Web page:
The quintessential films, soundtracks, and icons that make witchcraft look scarily good.
Somehow, it’s almost Halloween (yeah, what?), but we’re not mad about it. What with sweater weather making us nostalgic and all, we’ve been looking to the classics—and not-so-classics— to help get us in the spirit. And since we’re partial to a witchcraft theme, we only thought it right to send you off with a short list of the witches and witch movies we turn to time and time again. Plus, the soundtracks that we deem required listening ’cause, let’s be honest—half of what scares the shit out of you in a movie is the music. Let’s pay tribute.
The soundtrack to this deliriously vivid ’70s horror movie about a witch-ruled ballet school is the holy grail of horror movie soundtracks, scored by the Italian rock band Goblin. You should probably go ahead and just watch the whole thing, especially since a remake with Chloe Grace Moretz and Tilda Swinton, the queen of creepiness, is due out later this year.
Rosemary’s Baby (1968)
Jazz musician and composer Krzysztof Komeda wrote the beautifully chilling score for Roman Polanski’s cult classic, which, of course, includes that iconic theme song. Mia Farrow’s “la la la” paired with escalating instrumentals is an eery dream.
Tim Burton, Johnny Depp, Danny Elfman—need we say more? A remake of the ’60s supernatural soap opera, Dark Shadows erred on the comedic side, and while the film wasn’t exactly a smash hit, it has a pretty killer soundtrack. Alice Cooper even makes a cameo.
The Wizard of Oz (1939)
We’re all familiar with the land of Oz, but its soundtrack is worth revisiting. This film cleaned up at the Oscars in 1940, winning Best Original Music Score thanks to classics like “Over the Rainbow.” And who can forget, “Ding-Dong! The Witch is Dead.”
The Love Witch (2016)
This campy flick about a witch who makes men fall in love with her is a complete feast for the eyes. It’s worth watching for the costume and set design alone (it was shot on 35mm film and features insane ’60s Technicolor visuals), but we should also mention that Annie Biller wrote and directed and did costume design and production design for the film. Major snaps.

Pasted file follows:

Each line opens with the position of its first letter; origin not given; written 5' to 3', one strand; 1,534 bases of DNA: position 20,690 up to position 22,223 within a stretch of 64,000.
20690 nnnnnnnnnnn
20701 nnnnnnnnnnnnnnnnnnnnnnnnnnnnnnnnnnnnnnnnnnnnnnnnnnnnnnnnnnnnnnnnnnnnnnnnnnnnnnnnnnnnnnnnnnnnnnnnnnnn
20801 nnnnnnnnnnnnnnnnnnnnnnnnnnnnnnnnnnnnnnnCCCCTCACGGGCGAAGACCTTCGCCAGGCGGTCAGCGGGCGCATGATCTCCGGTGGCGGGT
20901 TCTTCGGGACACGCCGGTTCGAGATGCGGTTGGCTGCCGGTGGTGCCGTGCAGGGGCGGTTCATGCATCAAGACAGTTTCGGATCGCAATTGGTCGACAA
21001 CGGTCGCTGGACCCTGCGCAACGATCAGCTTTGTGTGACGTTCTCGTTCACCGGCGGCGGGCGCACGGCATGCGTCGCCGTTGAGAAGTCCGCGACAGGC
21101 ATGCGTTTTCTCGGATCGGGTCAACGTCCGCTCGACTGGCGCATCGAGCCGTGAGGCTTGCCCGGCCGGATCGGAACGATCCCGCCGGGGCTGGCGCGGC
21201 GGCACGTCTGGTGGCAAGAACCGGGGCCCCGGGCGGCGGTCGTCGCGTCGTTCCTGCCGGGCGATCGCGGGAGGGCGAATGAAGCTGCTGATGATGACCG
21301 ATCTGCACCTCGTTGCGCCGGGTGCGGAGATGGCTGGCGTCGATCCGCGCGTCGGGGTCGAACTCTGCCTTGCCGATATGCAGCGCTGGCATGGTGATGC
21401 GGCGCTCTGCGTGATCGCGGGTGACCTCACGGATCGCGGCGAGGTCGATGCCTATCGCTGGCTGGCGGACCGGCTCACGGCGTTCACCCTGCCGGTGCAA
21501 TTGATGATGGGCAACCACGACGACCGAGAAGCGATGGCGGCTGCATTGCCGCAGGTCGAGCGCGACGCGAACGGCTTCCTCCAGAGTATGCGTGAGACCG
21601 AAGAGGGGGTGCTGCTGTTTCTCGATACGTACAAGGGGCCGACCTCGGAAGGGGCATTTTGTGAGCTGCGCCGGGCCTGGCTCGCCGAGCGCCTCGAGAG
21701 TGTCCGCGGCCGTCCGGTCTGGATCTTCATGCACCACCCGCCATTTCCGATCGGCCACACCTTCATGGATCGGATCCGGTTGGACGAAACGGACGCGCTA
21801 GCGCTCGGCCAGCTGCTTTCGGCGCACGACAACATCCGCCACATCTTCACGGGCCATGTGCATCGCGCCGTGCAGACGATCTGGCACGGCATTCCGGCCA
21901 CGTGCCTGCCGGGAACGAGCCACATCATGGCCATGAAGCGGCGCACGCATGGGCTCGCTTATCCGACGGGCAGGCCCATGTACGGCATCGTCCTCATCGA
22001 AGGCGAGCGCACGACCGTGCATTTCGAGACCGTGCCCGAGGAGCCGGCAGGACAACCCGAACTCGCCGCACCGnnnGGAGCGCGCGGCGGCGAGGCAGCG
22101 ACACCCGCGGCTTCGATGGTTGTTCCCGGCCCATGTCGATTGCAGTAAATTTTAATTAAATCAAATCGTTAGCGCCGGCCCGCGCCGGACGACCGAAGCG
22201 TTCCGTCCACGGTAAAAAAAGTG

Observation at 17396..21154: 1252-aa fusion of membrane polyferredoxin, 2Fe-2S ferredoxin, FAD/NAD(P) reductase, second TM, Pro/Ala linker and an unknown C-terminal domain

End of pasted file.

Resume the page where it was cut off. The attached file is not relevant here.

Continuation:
The Witches of Eastwick (1987)
Michelle Pfeiffer, Susan Sarandon, Cher, and Jack Nicholson star in this funny cult favorite about three women who fall under the charm of a particularly alluring stranger. And, if you couldn’t have guessed, the costuming is also pure gold (think metallic gowns and big hair). Plus, it was nominated for two Academy Awards, so you know it’s a must-see.
The Craft (1996)
After The Craft came out, everyone wanted magical powers. There’s just something universally exciting about the story of four outcast witches who use their newfound powers to make life a little shinier—even if it came at a cost. Unsurprisingly, the wicked style cues (black minis, slip dresses, and rosaries galore) are still as relevant as ever.
The Crucible (1996)
One word: Winona. Inspired by the Salem witch trials, this adaptation of Arthur Miller’s famous play takes on history, painting witches in a very different way. But don’t let that fool you—the film is just as gripping, even if it’s not necessarily classified as horror.
The Witches (1990)
Based on the Roald Dahl novel of the same name, The Witches still stands as our go-to family Halloween flick. The queen of all things supernatural, Anjelica Huston stars as the head witch who wants to use magic to turn children into mice. It’s pre-CGI, obviously, but we kind of love that.
Bewitched may have premiered over 50 years ago, but Samantha still has us under her spell. Admit it: you’ve spent at least five minutes trying to wiggle your nose like Elizabeth Montgomery did so well, too (apparently it’s all in the mouth—who knew). Fun fact: some diehard fans created an extremely thorough drinking guide to the show. You know, ’cause every dreamy witch needs a cocktail or two. Our kinda gal.
The world was first introduced to the infamous Addams Family in 1938 by the cartoonist Charles Addams, whose first wife actually inspired the character Morticia. The family then became the subject of many iterations, the most famous arguably being the 1991 film starring Anjelica Huston as Morticia. Hands down our favorite gothic matriarch.
Sabrina fueled our teenage thirst for the ability to cast a spell (read: love charm) on someone, and the Spellmans were those witches you wished were your actual family (the angst was real). Oh, and her talking black cat Salem acted as the perfect sarcastic sidekick. Ah, nostalgia.
Maleficent has all the parts of a beautifully rendered and wildly entertaining fantasy movie—plot twists, princesses, and, of course, a healthy dose of magic. And if that’s not a draw, let’s not forget that the movie scored an Oscar for best costume design.
We may be getting older, but Disney movies never will. Namely, The Little Mermaid, one of our all-time favorites. Ariel will always be one of our style icons, but Ursula the sea witch left an equally lasting impression, playing with Ariel’s desire to be human and generally using her powers for evil. She’s the witch we love to hate.